2. The State does not address Eckelbarger. It argues that Williams is distinguishable from this case because the buys and search in Williams took place over three days while the buys and search in this case spanned more than three months. The State does not cite any authority in support of its argument that the Beno rationale applies only when the events occur “within a few days of each other.” Appellee's Br. p. 19. To the contrary, this Court has held that consecutive sentences are inappropriate for convictions arising from five controlled buys conducted over the course of two months. Hendrickson v. State, 690 N.E.2d 765 (Ind. Ct. App. 1998). The State also contends Walton's conviction for maintaining a common nuisance “does not fall within the rationale of the Beno rule.” Appellee's Br. p. 18. As already noted, however, one of the sentences ordered concurrent by the Supreme Court in Beno was for maintaining a common nuisance.
3. The version of Section 35-50-1-2(c) that was in effect when Walton committed his offenses provided that “the total of the consecutive terms of imprisonment to which the defendant is sentenced” for a non-violent episode of criminal conduct “shall not exceed the advisory sentence for a felony which is one (1) class of felony higher than the most serious of the felonies for which the person has been convicted.” Ind. Code Ann. § 35-50-1-2(c) (West 2012). Here, the trial court found that the May 11 offenses constituted an episode of criminal conduct, so the total of the consecutive terms of imprisonment could not exceed thirty years, the advisory sentence for a Level 1 felony (the most serious offense on May 11 having been a Level 2 felony). The trial court correctly identified this thirty-year cap and said that it was imposing a cumulative sentence of thirty years for the May 11 offenses, but it failed to impose individual sentences that actually added up to thirty years. Instead, it indicated that it was imposing sentences of twenty-four years for dealing in cocaine, twenty-four years for conspiracy to commit dealing in cocaine, two years for maintaining a common nuisance, and eight years for each SVF conviction. Because the eight years on the SVF convictions run consecutive to the concurrent sentences on the drug-related convictions, including the sentences for the May 11 dealing and conspiracy, the latter sentences must be reduced to twenty-two years to reach the thirty-year cap.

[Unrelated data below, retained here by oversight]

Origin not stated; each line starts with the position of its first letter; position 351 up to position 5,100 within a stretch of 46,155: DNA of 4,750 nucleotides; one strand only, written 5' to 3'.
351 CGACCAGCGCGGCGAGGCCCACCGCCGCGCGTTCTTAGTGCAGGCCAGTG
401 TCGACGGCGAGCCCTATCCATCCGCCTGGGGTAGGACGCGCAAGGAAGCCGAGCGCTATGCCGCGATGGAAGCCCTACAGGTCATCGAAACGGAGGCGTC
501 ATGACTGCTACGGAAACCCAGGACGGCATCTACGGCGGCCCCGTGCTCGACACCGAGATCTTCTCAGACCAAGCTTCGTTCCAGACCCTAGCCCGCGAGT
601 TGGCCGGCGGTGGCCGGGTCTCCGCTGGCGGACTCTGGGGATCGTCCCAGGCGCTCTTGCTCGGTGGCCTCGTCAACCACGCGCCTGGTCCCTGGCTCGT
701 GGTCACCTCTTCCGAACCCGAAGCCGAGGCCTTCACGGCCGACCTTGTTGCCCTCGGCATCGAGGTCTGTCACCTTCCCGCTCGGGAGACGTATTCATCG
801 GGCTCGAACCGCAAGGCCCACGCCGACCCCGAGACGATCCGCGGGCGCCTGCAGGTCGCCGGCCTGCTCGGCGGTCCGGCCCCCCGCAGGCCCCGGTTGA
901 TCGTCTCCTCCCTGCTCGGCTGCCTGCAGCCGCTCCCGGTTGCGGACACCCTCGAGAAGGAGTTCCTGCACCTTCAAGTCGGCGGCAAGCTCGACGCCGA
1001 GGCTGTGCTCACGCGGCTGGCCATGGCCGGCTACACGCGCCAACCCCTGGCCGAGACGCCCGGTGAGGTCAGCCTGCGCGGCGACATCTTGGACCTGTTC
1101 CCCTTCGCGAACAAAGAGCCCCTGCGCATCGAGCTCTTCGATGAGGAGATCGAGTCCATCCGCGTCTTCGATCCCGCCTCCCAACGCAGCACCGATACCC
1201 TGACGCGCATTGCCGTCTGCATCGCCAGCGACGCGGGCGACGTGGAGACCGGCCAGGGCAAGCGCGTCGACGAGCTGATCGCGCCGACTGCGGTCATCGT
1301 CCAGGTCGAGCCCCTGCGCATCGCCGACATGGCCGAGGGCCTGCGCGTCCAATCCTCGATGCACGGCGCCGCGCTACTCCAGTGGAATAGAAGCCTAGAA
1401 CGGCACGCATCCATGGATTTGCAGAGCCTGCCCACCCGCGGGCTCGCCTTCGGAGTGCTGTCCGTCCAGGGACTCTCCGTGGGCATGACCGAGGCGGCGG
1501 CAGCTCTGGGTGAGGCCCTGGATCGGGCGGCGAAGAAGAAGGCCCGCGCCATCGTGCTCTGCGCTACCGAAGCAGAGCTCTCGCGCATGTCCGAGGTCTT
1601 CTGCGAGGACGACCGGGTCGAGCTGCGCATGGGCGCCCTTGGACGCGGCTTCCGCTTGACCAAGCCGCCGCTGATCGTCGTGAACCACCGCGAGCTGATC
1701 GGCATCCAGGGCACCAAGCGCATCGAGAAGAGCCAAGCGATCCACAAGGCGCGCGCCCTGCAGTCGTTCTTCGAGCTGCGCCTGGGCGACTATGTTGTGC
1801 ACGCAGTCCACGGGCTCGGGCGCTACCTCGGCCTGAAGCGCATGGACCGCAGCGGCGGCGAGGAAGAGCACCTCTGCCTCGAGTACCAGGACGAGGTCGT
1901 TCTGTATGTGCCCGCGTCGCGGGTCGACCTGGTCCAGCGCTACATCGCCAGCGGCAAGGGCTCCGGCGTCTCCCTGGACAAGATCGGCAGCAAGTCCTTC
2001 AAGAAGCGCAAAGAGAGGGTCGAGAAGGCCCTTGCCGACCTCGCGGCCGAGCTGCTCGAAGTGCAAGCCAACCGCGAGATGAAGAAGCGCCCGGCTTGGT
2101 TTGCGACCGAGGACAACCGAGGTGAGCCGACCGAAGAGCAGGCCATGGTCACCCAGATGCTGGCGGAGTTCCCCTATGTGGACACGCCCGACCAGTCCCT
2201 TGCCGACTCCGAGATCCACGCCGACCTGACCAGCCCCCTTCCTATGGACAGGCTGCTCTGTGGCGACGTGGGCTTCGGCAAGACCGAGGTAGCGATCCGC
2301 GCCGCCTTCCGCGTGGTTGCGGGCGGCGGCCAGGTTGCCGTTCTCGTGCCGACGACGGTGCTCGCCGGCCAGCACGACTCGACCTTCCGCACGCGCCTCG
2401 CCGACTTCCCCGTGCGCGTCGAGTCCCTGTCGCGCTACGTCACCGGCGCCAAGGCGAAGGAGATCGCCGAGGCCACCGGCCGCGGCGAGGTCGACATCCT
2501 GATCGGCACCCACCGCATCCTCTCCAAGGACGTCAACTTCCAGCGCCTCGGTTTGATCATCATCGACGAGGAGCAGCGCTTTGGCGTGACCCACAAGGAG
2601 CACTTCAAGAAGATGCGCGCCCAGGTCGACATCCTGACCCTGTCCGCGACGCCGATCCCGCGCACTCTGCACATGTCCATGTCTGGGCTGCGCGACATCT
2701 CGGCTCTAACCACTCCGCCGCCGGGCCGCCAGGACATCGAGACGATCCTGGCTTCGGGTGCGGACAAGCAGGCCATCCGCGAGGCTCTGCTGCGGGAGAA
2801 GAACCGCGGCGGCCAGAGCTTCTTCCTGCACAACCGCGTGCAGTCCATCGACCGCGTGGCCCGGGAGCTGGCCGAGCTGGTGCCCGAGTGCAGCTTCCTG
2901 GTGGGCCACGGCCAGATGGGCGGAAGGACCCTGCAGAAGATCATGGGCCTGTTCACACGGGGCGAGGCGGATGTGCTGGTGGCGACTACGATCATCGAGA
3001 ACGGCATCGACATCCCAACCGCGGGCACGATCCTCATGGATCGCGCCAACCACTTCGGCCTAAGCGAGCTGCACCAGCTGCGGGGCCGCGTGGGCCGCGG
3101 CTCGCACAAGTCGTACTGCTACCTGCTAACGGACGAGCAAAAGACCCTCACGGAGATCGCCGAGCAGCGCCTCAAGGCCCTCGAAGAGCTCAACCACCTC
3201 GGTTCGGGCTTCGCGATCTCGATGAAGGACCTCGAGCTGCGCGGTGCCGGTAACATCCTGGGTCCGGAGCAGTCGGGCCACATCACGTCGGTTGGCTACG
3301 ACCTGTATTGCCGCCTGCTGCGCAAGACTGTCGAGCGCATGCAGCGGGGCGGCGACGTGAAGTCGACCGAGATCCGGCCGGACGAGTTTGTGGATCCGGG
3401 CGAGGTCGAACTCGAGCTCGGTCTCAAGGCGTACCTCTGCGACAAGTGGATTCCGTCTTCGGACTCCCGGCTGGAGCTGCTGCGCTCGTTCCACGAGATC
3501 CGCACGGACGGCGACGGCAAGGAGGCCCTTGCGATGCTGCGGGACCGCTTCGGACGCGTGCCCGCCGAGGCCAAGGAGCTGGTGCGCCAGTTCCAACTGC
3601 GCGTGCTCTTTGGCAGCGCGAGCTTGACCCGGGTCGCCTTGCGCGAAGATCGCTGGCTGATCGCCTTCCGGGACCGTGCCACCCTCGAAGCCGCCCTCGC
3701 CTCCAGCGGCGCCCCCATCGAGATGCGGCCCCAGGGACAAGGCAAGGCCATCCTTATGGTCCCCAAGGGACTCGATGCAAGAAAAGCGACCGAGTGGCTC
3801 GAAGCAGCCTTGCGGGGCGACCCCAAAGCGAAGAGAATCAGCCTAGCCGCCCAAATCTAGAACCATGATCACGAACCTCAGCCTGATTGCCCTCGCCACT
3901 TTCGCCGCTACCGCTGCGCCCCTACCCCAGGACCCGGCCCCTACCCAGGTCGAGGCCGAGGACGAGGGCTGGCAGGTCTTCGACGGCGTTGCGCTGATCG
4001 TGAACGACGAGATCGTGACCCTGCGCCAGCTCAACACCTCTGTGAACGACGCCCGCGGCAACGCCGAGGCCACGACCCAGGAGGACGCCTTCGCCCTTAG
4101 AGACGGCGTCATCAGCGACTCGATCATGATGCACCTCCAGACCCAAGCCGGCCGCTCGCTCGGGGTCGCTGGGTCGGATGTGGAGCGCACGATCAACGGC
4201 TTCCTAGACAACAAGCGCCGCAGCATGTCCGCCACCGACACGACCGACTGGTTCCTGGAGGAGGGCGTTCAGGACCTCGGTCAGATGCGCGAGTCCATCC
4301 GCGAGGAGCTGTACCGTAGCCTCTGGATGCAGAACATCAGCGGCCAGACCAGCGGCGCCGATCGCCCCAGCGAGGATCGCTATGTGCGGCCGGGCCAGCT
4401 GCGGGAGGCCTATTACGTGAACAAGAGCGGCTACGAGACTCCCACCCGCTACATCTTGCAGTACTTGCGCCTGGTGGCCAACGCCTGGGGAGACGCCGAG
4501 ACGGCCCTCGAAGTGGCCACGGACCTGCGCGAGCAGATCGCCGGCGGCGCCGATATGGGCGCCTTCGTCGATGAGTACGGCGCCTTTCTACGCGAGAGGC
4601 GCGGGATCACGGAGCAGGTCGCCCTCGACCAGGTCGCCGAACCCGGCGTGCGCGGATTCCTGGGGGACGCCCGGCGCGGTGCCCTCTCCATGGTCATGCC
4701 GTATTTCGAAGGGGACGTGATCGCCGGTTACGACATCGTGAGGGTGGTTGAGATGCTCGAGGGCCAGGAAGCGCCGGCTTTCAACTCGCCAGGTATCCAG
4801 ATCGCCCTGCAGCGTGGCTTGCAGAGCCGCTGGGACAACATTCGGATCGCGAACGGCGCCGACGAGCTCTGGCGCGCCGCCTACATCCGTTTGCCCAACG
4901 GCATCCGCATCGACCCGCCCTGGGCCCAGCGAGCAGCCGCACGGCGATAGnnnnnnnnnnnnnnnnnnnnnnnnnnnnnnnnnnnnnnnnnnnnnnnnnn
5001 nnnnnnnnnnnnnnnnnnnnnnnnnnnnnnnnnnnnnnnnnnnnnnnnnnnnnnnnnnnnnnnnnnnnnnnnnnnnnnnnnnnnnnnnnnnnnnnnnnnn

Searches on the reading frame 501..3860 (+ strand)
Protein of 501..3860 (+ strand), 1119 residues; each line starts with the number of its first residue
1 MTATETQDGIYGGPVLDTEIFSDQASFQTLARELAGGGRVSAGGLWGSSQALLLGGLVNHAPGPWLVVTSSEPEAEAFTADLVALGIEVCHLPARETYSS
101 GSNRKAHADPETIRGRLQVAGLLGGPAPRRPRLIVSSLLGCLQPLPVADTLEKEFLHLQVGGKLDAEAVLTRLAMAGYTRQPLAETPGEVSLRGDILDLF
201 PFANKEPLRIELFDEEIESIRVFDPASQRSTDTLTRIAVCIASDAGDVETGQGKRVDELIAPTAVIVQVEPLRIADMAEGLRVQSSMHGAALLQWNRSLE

4. The majority notes that Walton has not challenged the SVF statute, yet appellate courts “must address double jeopardy violations sua sponte where they exist because ‘a double jeopardy violation, if shown, implicates fundamental rights.’ ” Montgomery v. State, 21 N.E.3d 846, 864 n.5 (Ind. Ct. App. 2014) (quoting Smith v. State, 881 N.E.2d 1040, 1047 (Ind. Ct. App. 2008)), trans. denied. Thus, just as it was appropriate for the majority to sua sponte identify a double jeopardy issue concerning two of Walton's cocaine-related convictions, it is appropriate to evaluate the SVF statute to fairly consider Walton's fundamental rights.
5. To the extent that my statutory analysis parts ways with Taylor, I would conclude that Taylor should not be afforded legislative acquiescence, given the short time that has passed since the case was decided and that the Indiana Supreme Court has not yet addressed this issue. See Layman v. State, 42 N.E.3d 972, 978 (Ind. 2015) (noting “that a judicial interpretation of a statute, particularly by the Indiana Supreme Court, accompanied by substantial legislative inaction for a considerable time, may be understood to signify the General Assembly's acquiescence and agreement with the judicial interpretation”).
6. See I.C. § 35-47-5-8 (providing that it is a criminal offense to possess a machine gun).
7. Of note, these status-based offenses differ in a key respect from pure possession offenses. That is, unlike the offense of possession of child pornography, for example, where each image constitutes an additional affront to the victim or victims, here, the possession of a gun—without more—is not illegal. See, e.g., Brown v. State, 912 N.E.2d 881 (Ind. Ct. App. 2009) (conducting statutory interpretation and providing a thoughtful analysis of the harms and policy concerns associated with child pornography).
8. Notably, though, the quantity of firearms may be pertinent, not as to the number of counts, but as a circumstance warranting an aggravated sentence. See I.C. § 35-38-1-7.1 (setting forth, without limitation, circumstances that the trial court may consider in imposing a sentence). That is, when a serious violent felon possesses multiple firearms, the felon has undertaken actions exceeding those that constitute the offense.
Vaidik, Chief Judge.
Robb, J., concurs. Bailey, J, dissents with separate opinion.